The 2012 Taxpayer Relief Act Has Some Major Changes That May Affect Your Estate Plan
While many articles describe the 2012 Act changes as “permanent,” I’m a bit more cynical. I never assume that anything is “permanent” where Congress and the Internal Revenue Code are concerned. This is especially true when major players in the Congress and in the Administration continue to talk about a restructuring of the Internal Revenue Code as part of a long range deficit reduction package.
The 2012 Act “permanently” establishes the estate tax exemption amount at $5 million per person. Married couples can have a combined $10 million exemption. The $5 million amount is indexed for inflation, and is estimated to be $5,250,000 in 2013.
If you’re like many people, you likely want to simplify your estate planning documents. You may believe that your assets would never be subject to estate tax due to the large exemption amount. Not so fast.
Remember that there is nothing to keep Congress from reducing the exemption amount down to $3.5 million, or even $1 million.
This may require the use of a more sophisticated two trust fund plan to minimize estate taxes. If you and your spouse have pour-over wills and inter-vivos trusts which utilize our traditional A-B trust plan, don’t rush to replace these documents. Also, if currently working on a new estate plan, don’t automatically reject an A-B trust plan, even if you have combined assets that are considerably less than $5 million.
Exemptions Portability For Spouses
The concept of “portability” of the unused exemption between spouses has also been made “permanent” by the 2012 Act.
Basically, portability allows the surviving spouse to use the portion of the $5 million exemption not used by the first spouse. Again, there’s no guarantee how long this will remain a “permanent” part of the Internal Revenue Code.
I still recommend equalizing assets between spouses, because you never know which spouse might die first. By having assets owned by the first spouse who passes included in a segregated trust that is sheltered from tax by the exemption amount of the first spouse, those assets, to whatever value they may grow, will be exempt from estate tax at the death of the second spouse. Another consideration is that the unused exemption amount is frozen upon that first death and not indexed for inflation.
To elect to use the unused portion of the first spouse’s exemption amount, it’s necessary to file a Federal Estate Tax Return for the estate of the first spouse to die and elect “portability.”
The annual gift tax exclusion is $14,000 for 2013. I recommend making gifts using the annual gift tax exclusion. This removes the gift amount, plus all future appreciation, from the estate of the donor.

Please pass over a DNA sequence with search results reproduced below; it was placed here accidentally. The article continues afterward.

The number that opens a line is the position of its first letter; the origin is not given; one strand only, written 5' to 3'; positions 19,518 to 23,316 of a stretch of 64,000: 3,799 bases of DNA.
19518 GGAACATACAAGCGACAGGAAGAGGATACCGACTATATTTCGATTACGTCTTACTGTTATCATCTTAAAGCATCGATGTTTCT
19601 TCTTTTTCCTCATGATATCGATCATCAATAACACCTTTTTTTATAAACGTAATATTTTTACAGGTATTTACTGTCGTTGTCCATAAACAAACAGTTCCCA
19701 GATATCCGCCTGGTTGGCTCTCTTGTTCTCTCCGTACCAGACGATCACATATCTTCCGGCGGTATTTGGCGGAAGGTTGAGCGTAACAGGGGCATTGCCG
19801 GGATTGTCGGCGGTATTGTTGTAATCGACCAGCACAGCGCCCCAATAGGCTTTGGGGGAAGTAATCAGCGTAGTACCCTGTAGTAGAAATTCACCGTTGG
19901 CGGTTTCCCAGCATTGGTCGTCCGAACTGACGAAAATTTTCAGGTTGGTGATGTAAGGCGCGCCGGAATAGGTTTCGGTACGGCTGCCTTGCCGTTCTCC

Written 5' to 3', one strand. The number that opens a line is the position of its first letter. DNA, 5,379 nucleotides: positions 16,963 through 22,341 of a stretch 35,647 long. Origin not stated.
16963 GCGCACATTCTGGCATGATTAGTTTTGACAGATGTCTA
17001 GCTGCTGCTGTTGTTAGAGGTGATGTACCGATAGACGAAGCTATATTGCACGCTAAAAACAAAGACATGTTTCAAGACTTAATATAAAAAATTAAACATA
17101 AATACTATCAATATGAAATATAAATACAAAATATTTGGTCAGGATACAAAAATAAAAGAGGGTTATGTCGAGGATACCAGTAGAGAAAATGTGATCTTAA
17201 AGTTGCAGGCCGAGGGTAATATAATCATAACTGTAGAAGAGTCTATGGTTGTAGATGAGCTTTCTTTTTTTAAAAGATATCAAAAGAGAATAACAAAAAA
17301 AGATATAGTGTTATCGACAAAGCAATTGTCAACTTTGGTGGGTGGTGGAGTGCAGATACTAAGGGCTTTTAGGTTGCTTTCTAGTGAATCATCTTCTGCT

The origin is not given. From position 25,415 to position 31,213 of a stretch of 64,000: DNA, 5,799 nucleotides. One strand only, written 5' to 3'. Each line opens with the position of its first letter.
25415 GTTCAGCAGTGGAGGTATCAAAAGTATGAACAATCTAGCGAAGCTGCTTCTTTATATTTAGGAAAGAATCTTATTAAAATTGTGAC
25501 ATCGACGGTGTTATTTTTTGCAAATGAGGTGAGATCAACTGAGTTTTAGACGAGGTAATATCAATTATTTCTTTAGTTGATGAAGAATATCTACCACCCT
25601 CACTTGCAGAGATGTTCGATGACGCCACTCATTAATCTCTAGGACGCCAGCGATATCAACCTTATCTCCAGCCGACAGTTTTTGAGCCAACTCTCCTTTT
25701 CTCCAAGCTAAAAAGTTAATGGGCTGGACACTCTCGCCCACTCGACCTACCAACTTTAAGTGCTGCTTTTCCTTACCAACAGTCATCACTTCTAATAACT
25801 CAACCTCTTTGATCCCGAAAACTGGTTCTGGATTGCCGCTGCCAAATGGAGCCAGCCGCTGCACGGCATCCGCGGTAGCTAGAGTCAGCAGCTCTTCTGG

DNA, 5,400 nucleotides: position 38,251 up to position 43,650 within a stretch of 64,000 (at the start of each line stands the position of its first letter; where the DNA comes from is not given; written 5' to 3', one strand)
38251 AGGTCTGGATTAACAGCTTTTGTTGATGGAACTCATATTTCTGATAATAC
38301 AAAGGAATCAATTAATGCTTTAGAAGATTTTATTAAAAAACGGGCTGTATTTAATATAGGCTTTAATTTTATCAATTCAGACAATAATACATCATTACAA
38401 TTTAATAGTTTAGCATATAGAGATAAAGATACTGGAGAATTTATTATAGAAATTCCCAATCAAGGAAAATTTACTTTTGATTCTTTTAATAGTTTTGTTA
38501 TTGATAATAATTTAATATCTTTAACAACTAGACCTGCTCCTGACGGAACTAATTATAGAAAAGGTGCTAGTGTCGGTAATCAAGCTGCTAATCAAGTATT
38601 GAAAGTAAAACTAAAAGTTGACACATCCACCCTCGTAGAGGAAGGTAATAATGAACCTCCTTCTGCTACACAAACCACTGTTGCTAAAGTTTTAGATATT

The $5 million exemption amount is also available for lifetime gifts. Once again, this is touted as being a “permanent” fix under the new Tax Act. Just as in the prior years, it may be wise to consider using the $5 million during your lifetime by making gifts, rather than taking the chance that it may be reduced some time in the future. Using a portion, or all, of the $5 million for gifts removes the growth on the value of the gifted assets and reduces tax liability. This may be significant if the assets appreciate faster than the rate of inflation.
I should point out that the 2012 Act increased the maximum estate and gift tax rate from 35% to 40%. Also, the generation-skipping transfer tax (“GST”) exemption amount is equal to the estate and gift tax exemption amount ($5 million indexed for inflation) and the 2012 Tax Act sets the GST tax rate at 40%.
One final note, the Ohio Estate Tax has been repealed for decedents dying after December 31, 2012.
The adoption of the $5 million exemption amount in the 2012 Tax Act was unexpected. Remember, however, the adage that nothing is “permanent” except death and taxes. Things change, so keep your estate plan flexible.
If would like to talk about the impact of the new law on your estate plan, contact your Strauss Troy attorney or Tom Rink 513-629-9490 for a review of your individual situation.
Notice: Pursuant to IRS Circular 230, this is to disclose that any advice contained herein concerning the tax treatment of an item of income, gain, loss, deduction, or credit, the existence of a taxable transfer of property or the value of property for federal tax purposes, is not intended or written to be used, and cannot be used by any person, for the purpose of avoiding any federal tax penalties that may be imposed on such person.